A Benchmark is a specific type of Survey Monument that marks and holds a specified Elevation (a vertical measurement). Often you will see an Elevation with a reference to AMSL. For instance: 427.15 AMSL – which stands for 427.15 feet Above Mean Sea Level. A Benchmark can be referenced to a specific official DATUM for a specific city, agency or government projects, or the benchmark elevation can be assumed (made-up) for simple residential projects. There are many types of DATUMS for instance the City of San Francisco has its own scale, as does the City of Oakland. There are various Tidal Datums and over time and after new surveys, DATUMS get adjusted or replaced by new ones. The advent of the Global Positioning System (GPS), new equipment, more satellites, additional measurements and updated computer models, have resulted in new datums and more accurate elevations for many places.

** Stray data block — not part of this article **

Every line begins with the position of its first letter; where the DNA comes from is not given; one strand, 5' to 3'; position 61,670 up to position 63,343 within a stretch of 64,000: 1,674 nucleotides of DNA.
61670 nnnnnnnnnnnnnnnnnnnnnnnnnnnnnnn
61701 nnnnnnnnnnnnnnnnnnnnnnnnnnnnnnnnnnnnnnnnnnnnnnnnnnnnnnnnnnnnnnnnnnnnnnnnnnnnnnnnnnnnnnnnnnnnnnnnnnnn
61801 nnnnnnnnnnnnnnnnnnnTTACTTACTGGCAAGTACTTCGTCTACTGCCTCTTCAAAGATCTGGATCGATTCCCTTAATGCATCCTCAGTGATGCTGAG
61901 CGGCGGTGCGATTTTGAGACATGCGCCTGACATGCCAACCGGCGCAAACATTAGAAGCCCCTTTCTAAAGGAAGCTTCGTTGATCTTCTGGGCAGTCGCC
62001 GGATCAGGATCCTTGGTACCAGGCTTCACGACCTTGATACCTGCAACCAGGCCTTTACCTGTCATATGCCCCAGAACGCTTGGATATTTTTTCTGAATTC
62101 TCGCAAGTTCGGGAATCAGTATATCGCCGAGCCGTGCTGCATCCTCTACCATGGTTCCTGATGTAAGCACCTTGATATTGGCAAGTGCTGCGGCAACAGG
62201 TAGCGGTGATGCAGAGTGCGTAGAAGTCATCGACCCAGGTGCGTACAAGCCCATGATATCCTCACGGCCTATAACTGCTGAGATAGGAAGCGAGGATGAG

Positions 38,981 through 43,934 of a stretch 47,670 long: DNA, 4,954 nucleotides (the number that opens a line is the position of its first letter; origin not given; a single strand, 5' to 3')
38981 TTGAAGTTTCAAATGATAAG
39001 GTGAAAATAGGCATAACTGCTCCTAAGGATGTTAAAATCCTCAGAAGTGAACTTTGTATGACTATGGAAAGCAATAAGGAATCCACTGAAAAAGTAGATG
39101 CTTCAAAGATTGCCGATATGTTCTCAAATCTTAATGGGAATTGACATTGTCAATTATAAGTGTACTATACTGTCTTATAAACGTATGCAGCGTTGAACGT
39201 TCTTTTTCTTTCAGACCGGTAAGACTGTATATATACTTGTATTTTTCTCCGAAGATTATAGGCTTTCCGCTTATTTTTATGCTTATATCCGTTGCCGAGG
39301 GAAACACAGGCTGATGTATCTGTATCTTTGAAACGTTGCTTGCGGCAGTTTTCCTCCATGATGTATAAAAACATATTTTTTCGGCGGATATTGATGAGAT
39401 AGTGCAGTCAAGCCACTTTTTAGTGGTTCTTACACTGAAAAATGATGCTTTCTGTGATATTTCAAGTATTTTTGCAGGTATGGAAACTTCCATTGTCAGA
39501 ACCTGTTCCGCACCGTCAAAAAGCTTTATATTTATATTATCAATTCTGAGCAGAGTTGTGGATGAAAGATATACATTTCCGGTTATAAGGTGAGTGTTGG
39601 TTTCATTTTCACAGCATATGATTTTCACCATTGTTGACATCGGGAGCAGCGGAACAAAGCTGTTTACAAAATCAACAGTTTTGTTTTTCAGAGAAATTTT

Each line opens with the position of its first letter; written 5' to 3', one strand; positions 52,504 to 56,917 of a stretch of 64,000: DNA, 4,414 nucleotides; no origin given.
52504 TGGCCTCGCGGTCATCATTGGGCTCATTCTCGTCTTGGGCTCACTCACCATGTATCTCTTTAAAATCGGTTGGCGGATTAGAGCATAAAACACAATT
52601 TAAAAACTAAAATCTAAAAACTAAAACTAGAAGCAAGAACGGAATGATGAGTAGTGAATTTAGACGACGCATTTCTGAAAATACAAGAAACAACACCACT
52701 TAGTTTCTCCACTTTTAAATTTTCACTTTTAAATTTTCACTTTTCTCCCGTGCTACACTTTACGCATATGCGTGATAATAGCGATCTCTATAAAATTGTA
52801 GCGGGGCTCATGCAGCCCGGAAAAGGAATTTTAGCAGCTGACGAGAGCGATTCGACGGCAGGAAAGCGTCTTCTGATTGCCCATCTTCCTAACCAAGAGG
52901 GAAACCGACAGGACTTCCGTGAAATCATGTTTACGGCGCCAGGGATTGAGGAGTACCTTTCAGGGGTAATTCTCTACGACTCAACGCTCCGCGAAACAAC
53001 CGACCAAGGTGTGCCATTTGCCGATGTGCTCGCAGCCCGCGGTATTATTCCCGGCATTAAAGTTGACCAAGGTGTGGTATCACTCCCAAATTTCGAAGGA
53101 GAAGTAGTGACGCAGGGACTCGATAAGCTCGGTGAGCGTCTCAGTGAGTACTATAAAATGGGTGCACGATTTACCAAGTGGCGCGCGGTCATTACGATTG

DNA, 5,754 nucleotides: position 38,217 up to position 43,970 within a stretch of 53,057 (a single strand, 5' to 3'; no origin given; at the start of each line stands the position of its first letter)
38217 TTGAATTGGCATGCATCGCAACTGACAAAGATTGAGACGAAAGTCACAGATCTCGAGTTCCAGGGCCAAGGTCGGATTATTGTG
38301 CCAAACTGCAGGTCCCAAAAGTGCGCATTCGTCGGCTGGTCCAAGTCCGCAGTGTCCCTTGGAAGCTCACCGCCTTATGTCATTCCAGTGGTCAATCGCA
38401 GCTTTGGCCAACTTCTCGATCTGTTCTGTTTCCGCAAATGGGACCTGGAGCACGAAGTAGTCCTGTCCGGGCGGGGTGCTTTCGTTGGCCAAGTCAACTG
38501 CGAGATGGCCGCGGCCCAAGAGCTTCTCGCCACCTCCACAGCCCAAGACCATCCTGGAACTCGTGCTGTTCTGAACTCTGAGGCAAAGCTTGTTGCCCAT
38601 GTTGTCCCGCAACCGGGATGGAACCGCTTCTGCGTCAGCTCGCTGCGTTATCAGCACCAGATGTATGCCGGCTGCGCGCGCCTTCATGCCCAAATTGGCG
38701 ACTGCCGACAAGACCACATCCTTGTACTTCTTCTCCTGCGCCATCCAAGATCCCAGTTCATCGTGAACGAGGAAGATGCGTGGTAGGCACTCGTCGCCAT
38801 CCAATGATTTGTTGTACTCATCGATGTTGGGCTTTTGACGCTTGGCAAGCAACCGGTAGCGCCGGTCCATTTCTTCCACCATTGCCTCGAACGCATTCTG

Fence Lines versus Property Lines?
We often receive calls from land owners who have questions about the location of fence lines. Sometimes they are in a dispute with their neighbor over the placement of a new fence. We have had literally hundreds of conversations with clients and callers about fences, and it is completely understandable. For most people, if you ask them, they will say the fence line is the property line, at least they function and behave that way. In most cases, a fence line does not establish a property line, however, over time it may establish rights-of-use. Fences take on different importance when they have marked land owner occupation, maintenance and use lines by different owners over longer periods of time on larger tracts of land in which the only marker has been a barbed wire fence, however for most wood fence lines in typical residential subdivisions, the fences simply are where they are and generally are close to the line. But many heated issues have been started over the fence location. If you have that issue, please give us a call.